As the Bobcat fire burned for its 11th day — consuming more than 44,000 acres across the Angeles National Forest while dozens of other fires raged across the western swath of the country — fire crews were stretched too thin to be able assess potential damage to beloved landmark sites in the Monrovia foothills and the Angeles National Forest.

Related: Map of the where the Bobcat fire is burning

Here’s what they know for sure, as of Wednesday, Sept. 16:


It was another long night for fire crews stationed atop Mt. Wilson, where they have so far successfully defended the priceless, historic telescopes atop the mountain, officials said.

Crews were still buffeted by flames on Wednesday on at least two sides when reporters were taken up to the summit, but firefighters kept the blaze at bay.

They continued to cut containment lines and planned to do more controlled burns to get rid of fuel before the fire got any closer to the peak.

Visibility was poor on Wednesday afternoon, but officials on the scene hoped the smoke would clear somewhat to bring in more air support when needed.

“It’s going to be tough, but it would be ideal,” Los Angeles County Battallion Chief Stan Brewer said in an interview Wednesday, standing on top of a lookout point on Mount Wilson.


The Trask Scout Reservation was saved by fire crews who have worked tirelessly for days now, Monrovia firefighter Jeremy Phipps said in an interview Wednesday.

This is a video Monrovia Fire and Rescue took as they successfully defended the Trask Scout Reservation in Monrovia Canyon Park. @monrovia_fire #bobcatfire

— Bradley Bermont (@bradleybermont) September 16, 2020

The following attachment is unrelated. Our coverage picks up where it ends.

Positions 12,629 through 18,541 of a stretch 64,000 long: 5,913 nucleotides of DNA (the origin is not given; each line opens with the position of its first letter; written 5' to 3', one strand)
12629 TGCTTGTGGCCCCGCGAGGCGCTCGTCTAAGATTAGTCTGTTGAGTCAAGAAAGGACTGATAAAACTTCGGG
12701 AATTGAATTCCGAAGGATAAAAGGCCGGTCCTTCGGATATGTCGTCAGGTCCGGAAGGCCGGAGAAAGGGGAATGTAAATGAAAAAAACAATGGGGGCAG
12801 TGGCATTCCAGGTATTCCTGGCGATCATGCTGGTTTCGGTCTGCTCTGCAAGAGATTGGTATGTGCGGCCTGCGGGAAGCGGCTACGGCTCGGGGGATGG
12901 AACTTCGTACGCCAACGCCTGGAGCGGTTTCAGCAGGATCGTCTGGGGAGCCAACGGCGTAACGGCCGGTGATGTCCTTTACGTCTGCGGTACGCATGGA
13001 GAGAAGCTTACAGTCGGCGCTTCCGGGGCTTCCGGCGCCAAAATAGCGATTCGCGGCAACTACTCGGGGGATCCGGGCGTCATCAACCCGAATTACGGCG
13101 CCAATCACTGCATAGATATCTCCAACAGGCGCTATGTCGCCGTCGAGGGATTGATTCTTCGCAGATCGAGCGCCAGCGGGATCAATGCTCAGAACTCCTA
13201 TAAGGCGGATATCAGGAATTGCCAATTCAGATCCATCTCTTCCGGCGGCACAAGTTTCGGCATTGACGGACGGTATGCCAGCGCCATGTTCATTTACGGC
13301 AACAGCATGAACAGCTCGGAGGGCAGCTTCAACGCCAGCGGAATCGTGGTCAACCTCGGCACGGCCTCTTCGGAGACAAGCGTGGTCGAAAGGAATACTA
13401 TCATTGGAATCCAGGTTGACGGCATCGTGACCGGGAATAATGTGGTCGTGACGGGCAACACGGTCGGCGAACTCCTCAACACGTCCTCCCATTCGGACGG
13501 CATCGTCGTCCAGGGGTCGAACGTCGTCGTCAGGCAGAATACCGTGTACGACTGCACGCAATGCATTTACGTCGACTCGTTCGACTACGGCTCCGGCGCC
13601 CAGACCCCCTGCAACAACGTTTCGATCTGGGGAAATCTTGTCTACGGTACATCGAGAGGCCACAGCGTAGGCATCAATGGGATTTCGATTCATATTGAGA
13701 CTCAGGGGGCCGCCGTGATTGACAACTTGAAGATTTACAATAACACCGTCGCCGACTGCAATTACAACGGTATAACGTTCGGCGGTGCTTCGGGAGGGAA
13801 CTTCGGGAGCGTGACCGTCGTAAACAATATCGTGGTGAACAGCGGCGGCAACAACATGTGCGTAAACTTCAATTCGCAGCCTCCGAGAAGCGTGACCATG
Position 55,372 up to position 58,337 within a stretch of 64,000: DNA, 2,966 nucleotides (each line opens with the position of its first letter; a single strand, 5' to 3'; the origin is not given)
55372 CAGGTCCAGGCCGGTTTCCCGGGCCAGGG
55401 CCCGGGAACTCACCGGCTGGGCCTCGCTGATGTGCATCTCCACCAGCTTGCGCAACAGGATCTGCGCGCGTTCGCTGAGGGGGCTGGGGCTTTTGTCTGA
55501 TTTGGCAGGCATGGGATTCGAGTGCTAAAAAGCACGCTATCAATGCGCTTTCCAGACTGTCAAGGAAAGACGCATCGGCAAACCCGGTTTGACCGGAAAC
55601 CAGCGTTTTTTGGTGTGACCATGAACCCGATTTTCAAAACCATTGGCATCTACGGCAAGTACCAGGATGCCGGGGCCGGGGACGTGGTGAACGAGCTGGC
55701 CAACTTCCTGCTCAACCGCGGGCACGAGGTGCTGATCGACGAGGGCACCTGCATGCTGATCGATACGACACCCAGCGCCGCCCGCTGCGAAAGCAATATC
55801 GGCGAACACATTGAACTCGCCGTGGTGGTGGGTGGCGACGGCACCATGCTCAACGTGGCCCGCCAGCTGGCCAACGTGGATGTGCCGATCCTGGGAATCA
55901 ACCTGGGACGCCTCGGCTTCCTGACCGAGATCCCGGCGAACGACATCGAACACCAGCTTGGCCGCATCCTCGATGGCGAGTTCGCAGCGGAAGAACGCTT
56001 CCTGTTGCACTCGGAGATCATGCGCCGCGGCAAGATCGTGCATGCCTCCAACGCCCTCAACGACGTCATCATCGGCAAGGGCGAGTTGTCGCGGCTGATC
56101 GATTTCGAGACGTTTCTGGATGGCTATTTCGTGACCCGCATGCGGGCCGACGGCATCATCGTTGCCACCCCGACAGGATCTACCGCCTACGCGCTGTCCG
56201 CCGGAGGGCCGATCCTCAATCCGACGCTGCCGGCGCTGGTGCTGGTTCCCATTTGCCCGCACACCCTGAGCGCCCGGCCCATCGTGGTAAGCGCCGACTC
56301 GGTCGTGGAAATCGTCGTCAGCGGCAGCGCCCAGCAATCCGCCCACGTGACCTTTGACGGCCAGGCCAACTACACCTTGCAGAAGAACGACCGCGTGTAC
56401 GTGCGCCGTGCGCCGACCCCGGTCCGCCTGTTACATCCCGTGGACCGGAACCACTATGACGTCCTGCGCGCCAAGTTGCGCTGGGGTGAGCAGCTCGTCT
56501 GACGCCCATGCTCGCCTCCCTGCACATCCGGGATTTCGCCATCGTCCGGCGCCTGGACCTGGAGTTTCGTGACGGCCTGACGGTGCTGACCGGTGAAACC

Crews were stationed before the fire descended on the vacant Boy Scout camp days ago, he said.

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“Luckily, the way the fire was burning, it wasn’t a wind-driven fire, it was terrain-driven,” which meant it moved much slower, Phipps said.

Crews were able to coat the ground immediately surrounding the camp in fire retardant, keeping the fire at bay with water lines.

Firefighters were still stationed there on Wednesday, though the major danger had passed.


Monrovia’s Canyon Park Nature Center was saved in a similar fashion, Phipps said. The fire got close, but crews were able to keep the flames at bay.

“We were really lucky we didn’t have the winds,” Phipps said.

The Canyon Park trail — a major hiking destination with a trailhead next to the Nature Center — has likely been damaged, Phipps said, but the city’s Parks Department will still need to go in there to do damage assessment.

“We were able to keep it away from the cabin” near the hike, Phipps said, “but the trail system above it did get quite a lot of fire.”

Right now, only fire crews are allowed back there, Phipps said. The narrow, winding roads are simply too dangerous and fire crews can’t risk having nonessential personnel getting stuck out there.

As the fire chewed through decades of growth, whether it’s small bushes or large trees, it’s …read more

Source:: Los Angeles Daily News


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